The Malian Bombing of November 20th, 2015








And, what if the 2012 re-conquest of Mali by the French army had been misunderstood?  In 2012,   some six Months after the country of Mali had been divided by terrorist groups who had planned to impose Sharia Law on the whole country, France was taking the unilateral decision to intervene in a Mali that also suffered a political crisis following a military coup. If at the time the French were presented as the saviours of the historically richest country of West Africa, it became soon obvious that the role of Paris was that of the pyromania firefighters.  There is no doubt today, for all Malians, that the MNLA[1] and other terrorist groups in northern Mali had been financed for more than a decade by the French and other international companies through the many foreign NGOs that were present in the northern part of the country. It had, therefore, long ago been planned that Northern Mali would be given to a minority group within the Tuareg community. It had also been decided that the group in control of the new independent part of the country would accept to sign contracts ceding the recently discovered resources to countries such as France, Switzerland and other countries, at competitive prices. More than two years after the first French soldiers first stepped on the Malian soil in the “Barkhane” military mission, some northern regions of the country that is twice as large as France, still remain out of the control of Bamako. There is today no real peace in Mali, given the fact that the Northern regions are still occupied by a minority group under the protection of the French military who refuses the presence of any Malian military men in regions such as Tessalit or Kidal.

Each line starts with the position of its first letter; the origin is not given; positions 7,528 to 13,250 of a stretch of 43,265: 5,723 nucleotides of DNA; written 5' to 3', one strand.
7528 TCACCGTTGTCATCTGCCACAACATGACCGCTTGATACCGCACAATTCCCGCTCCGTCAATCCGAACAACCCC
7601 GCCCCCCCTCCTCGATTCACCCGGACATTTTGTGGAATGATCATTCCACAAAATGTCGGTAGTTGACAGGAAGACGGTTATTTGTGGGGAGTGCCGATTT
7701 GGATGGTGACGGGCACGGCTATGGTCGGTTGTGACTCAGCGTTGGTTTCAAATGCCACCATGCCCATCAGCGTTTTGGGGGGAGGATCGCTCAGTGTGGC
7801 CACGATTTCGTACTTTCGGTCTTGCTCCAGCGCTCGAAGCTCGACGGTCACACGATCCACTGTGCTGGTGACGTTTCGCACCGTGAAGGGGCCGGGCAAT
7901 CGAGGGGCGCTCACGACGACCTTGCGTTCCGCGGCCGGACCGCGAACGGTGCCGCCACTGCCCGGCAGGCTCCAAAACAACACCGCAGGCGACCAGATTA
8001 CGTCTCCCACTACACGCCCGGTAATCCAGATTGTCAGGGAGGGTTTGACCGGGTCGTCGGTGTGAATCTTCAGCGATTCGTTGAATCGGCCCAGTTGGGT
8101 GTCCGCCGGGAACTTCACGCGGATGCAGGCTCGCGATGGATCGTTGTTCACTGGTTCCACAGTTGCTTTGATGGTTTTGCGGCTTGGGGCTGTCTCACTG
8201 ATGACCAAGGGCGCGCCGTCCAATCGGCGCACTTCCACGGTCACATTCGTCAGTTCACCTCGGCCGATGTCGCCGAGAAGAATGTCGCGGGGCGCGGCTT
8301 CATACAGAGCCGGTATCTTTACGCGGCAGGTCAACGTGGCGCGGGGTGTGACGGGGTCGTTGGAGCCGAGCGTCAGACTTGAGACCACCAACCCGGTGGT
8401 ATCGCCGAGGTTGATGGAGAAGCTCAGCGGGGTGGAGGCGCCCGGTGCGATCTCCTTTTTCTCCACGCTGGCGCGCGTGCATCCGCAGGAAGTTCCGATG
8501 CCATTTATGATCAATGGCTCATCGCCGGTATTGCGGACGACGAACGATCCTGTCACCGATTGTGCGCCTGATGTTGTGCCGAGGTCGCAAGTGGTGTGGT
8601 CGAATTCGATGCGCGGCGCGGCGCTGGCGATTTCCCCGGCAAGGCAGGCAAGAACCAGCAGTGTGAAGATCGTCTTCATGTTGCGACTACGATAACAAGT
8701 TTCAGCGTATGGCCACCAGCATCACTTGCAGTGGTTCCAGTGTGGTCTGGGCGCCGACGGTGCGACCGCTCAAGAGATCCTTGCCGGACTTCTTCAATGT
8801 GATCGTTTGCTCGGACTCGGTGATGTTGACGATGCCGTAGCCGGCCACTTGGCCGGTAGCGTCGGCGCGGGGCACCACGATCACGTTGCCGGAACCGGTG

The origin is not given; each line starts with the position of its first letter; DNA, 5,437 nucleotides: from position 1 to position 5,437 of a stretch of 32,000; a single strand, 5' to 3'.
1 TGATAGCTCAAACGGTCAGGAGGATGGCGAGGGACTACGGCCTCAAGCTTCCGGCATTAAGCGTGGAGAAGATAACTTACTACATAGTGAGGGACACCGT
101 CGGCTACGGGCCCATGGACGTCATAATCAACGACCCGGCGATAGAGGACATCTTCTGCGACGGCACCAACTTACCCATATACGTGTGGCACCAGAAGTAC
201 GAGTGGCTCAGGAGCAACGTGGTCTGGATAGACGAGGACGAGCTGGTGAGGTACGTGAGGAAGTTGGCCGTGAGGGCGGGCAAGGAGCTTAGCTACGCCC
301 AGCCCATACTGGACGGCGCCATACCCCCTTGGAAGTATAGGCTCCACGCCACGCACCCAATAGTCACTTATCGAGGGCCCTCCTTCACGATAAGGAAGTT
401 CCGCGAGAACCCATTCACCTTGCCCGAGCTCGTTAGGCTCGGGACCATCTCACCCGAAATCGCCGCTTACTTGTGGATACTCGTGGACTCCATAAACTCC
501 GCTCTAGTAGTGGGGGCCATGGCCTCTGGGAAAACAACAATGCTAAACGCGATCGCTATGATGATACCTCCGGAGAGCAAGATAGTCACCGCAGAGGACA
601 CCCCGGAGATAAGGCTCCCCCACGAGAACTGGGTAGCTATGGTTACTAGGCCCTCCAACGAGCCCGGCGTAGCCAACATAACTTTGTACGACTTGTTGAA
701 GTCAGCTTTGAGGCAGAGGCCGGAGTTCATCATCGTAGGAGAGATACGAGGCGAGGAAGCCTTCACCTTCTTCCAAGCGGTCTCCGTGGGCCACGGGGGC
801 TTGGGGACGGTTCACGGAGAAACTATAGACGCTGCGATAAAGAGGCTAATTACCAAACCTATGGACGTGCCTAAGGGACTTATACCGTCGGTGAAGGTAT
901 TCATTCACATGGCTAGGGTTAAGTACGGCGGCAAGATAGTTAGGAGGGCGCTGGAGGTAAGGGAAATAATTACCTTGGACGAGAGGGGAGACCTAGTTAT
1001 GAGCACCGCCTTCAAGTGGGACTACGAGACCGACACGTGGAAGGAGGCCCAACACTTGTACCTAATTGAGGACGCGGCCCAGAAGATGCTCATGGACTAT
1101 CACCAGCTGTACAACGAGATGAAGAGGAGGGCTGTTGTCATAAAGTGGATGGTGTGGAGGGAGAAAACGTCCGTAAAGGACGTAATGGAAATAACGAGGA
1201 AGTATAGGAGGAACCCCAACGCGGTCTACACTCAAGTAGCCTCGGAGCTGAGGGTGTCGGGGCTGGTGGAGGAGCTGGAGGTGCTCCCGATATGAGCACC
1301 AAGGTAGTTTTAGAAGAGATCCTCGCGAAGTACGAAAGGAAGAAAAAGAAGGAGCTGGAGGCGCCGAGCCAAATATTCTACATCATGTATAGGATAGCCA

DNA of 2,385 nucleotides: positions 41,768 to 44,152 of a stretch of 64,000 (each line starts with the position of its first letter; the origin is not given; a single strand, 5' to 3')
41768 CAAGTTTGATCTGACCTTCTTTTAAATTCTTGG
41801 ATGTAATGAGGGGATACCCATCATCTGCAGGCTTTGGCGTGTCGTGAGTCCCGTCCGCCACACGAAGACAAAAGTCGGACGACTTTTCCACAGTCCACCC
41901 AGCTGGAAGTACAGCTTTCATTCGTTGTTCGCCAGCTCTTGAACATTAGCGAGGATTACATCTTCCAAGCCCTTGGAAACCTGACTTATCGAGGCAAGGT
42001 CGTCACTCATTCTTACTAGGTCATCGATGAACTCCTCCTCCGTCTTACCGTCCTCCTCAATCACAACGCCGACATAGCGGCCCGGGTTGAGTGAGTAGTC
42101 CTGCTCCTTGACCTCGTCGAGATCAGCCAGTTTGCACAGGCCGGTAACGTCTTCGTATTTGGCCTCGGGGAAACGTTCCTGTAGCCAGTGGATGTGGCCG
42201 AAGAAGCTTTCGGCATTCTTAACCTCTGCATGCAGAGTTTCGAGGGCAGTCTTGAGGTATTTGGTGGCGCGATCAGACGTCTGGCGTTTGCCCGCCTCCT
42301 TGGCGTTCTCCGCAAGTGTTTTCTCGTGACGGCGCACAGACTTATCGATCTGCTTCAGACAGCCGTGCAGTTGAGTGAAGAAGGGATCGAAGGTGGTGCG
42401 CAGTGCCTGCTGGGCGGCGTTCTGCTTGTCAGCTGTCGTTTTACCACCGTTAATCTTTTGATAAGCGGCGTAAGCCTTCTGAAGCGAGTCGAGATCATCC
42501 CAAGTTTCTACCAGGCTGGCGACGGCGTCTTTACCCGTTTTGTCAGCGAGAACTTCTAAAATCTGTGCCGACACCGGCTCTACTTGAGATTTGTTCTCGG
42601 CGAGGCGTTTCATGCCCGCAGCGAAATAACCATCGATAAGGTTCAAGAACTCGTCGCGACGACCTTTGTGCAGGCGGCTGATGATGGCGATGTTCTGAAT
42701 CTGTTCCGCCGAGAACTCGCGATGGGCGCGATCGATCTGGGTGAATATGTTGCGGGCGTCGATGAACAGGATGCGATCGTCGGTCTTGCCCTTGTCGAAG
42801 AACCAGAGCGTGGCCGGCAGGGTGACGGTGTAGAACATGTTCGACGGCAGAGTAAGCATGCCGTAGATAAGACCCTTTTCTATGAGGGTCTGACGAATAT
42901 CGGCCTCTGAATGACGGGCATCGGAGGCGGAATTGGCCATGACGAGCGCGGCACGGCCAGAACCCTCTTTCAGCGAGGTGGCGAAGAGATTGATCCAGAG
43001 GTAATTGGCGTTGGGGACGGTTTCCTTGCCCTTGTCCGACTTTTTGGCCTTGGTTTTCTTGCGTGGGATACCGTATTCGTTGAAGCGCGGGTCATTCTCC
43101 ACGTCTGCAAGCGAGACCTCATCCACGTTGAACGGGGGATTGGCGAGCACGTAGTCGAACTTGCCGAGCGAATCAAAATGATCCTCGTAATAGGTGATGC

It is also well known that the work aimed at extracting resources such as uranium, bauxite and other precious metals has now started in these regions and cities. France is also said to have gained kind of monopoly in the different contract deals that have been signed so far, thanks to its historical and military presence in the country.

However, you might now ask yourself the reason for my writing this piece of information that anyone would have been able to guess. Here I come! Looking and checking some of the websites, I finally came to the following conclusion; and decided to sit down in front of my computer keyboard to scribble these few lines. The Hotel attack on Friday 20th of November, in Bamako, proved once again that Mali has clearly become a French possession. It is indeed on a French channel that Malians in the country and throughout the world were informed about what was happening. It was also the French army and police who managed to coordinate the operation so that some hostages were freed.

But what does the account of the attack really tell us? Among those who lost their lives in the attack, the number of victims and their nationality is quite revealing -6 Malians, 6 Russians, 3 Chinese, 2 Belgians, 1 Senegalese, 1 Israeli and 1 American. The absence of French victims -when we know that since the Malian crisis of 2012 the ex-French colony has been in the hand of France- is quite surprising; especially when considering that the Radisson Hotel where the attack took place is not at all a tourist hotel, but rather a business hotel, where important contracts are signed between companies, foreign investors, and representatives of the Malian government. Had the Malian government been playing a double game; pretending being the perfect puppet of the ex-colonial power, while it was in fact preparing its total emancipation through the signing of different contracts with Russia? Here is an important question that no Malian nor French representative would ever dare to confirm or comment.

In the last few months we have witness in the news a series of terrorist attacks, claiming each time the lives of either Westerners or Russians. But what if, again, the whole matter was just the result of an unpronounced war between France and Russia; in which, each party using terrorism was trying to jeopardise the other’s interests?  

[1] Tuareg Movement claiming an independent state

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